NASCAR slaps Edwards’ wrist, crosses fingers

NASCAR won’t park Carl Edwards for purposefully wrecking rival Brad Keselowski on Sunday – a clip to the bumper that sent Keselowski and his car airborne before landing on its roof.

“We made it very clear to [Edwards] that these actions were not acceptable,” NASCAR president Mike Helton said in a teleconference Tuesday announcing a meager three-race probation. “We believe [Edwards] understands our position at this point.”

And with that wrist slap – if being put on probation for three races is even that – the “boys, have at it” era in NASCAR is in full effect. But as potentially reckless as such a policy is, it’s precisely what NASCAR could use at this point.

The stock-car circuit has been plagued by dwindling interest, plummeting attendance and sagging television ratings the last few years. The shine has worn off what was once hailed as the nation’s fastest-growing sport. There’s little question the series got too dull, the drivers too corporate and the racing too predictable.

In January, Helton boldly stated that things were changing when he essentially relaxed the rules for the kind of frontier justice and retaliatory wrecks that the sport was built upon.

“There’s an age-old saying in NASCAR, ‘If you ain’t rubbing, you ain’t racing,’ ” Helton said in January. “I think that’s what the NASCAR fan, the NASCAR stakeholders all bought into, and all expect.”

Or as NASCAR vice president Robin Pemberton put when discussing a different rule change, “Boys, have at it, and have a good time.”

This is a dangerous game the circuit is playing, one that could backfire with serious injury or even death. That’s their gamble. Many racers would prefer the chance to settle their differences on the track and bristled in recent years at the repeated trips to the NASCAR hauler for postrace discipline. NASCAR heard the complaints – or saw the empty seats – and made a move.

Edwards tested NASCAR’s new policy to the fullest Sunday, the season’s fourth race. Early on in the event at Atlanta Motor Speedway, he and Keselowski made contact, enough that Edwards had to go to the garage for repairs. When he returned to the track, he was 156 laps down. With just three laps to go in the race and Keselowski fighting for a top-five finish, Edwards smacked Keselowski’s back bumper and sent him flying.

It was a wild, frightening wreck. Keselowski could’ve been seriously injured. Had NASCAR suspended Edwards, there wouldn’t be much room for argument. First off, he ruined the end of the race (where Juan Pablo Montoya was trying to reel in eventual winner Kurt Busch) and afterwards didn’t even pretend it was an “accident.”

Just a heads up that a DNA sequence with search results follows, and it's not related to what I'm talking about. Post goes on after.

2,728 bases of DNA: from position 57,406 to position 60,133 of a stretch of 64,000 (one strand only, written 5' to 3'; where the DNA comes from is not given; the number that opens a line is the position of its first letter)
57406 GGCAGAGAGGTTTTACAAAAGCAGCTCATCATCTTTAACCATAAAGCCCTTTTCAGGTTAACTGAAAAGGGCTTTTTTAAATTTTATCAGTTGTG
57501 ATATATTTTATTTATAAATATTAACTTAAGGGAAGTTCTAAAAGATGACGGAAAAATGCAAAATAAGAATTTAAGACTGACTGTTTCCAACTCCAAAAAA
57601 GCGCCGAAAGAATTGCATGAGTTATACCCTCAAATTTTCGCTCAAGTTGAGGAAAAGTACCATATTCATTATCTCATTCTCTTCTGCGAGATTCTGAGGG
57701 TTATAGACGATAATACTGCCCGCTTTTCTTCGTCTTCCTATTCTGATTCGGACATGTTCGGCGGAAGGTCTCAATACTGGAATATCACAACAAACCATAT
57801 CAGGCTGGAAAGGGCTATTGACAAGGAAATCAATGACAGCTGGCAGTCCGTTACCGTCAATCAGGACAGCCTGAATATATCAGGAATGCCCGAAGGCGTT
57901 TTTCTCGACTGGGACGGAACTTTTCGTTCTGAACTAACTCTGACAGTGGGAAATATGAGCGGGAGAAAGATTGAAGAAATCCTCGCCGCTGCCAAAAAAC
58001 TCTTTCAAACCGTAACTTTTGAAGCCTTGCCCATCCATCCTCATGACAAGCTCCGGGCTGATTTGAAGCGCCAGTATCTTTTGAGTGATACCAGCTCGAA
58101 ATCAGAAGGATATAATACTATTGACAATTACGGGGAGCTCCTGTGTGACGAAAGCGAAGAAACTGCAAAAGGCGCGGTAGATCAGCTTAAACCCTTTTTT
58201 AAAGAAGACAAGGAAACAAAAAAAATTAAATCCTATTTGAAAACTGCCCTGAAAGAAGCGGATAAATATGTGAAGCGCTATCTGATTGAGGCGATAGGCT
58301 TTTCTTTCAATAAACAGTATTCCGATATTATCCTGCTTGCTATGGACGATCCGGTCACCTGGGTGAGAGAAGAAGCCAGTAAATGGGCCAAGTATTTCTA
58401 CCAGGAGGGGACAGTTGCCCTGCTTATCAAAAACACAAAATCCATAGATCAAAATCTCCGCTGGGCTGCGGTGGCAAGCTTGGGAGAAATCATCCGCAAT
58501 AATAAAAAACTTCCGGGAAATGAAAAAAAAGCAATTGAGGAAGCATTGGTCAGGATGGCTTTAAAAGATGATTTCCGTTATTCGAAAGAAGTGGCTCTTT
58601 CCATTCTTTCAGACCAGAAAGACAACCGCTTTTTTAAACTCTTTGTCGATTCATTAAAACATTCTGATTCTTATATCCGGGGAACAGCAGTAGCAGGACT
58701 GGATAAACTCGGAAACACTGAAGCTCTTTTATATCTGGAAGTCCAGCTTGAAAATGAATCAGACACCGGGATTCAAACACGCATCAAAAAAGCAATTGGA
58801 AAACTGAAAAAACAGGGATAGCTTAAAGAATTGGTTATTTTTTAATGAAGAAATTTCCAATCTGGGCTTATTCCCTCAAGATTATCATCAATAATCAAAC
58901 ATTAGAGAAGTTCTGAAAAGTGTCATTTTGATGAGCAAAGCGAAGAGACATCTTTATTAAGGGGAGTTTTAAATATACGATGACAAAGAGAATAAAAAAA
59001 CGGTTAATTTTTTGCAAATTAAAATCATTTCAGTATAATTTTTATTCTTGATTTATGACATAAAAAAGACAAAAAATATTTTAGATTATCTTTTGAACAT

“My options: Considering that Brad wrecks me with no regard for anyone’s safety or hard work, should I: A) Keep letting him wreck me? B) Confront him after the race? C) Wait til Bristol and collect other cars? or D) Take care of it now?” Edwards wrote on his Facebook page.

“I want to be clear that I was surprised at his flight and very relieved when he walked away,” Edwards continued. “Every person has to decide what code they want to live by and hopefully this explains mine.”

So there you go – hard-core retaliation at 190 miles per hour.

Brad Keselowski was fighting for a top-five finish when he was hit.
(Geoff Burke/Getty Images)

And NASCAR doesn’t seem too upset about it.

“We were willing to put more responsibility in the hands of the driver,” Helton said Tuesday. “But there is a line you can cross and we will step in and restore law and order if we think that line is crossed.”

And where exactly is that line?

“I think we see it when we see it,” Helton said.

Helton tried to make a big deal about “parking” Edwards immediately after the incident in Atlanta, but it was hardly a penalty considering how many laps down Edwards was. And the three-race probation is essentially nothing.

Helton’s idea on how to end the feud is to have “the two drivers talk it out.” Maybe at the end everyone can have lemonade.

The entire Helton teleconference on Tuesday was pretty comical. Diane Sawyer’s interest in the story was mentioned and “Inside Edition” was even on hand to ask a question.

By the end, the message was pretty clear: Keep banging, keep fighting and keep retaliating. NASCAR wants to return to its roots – wants to bring back the don’t-miss-a-lap action that made it so popular in the first place.

So have at it, boys. Keep watching, fans. And let’s all hope no one gets hurt.

Dan Wetzel is Yahoo! Sports' national columnist. He is the co-author of the book "Death to the BCS: The Definitive Case Against the Bowl Championship Series," which following five printings of the first edition was re-released in a second, updated edition in October. Follow him on Twitter. Send Dan a question or comment for potential use in a future column or webcast.
Updated Tuesday, Mar 9, 2010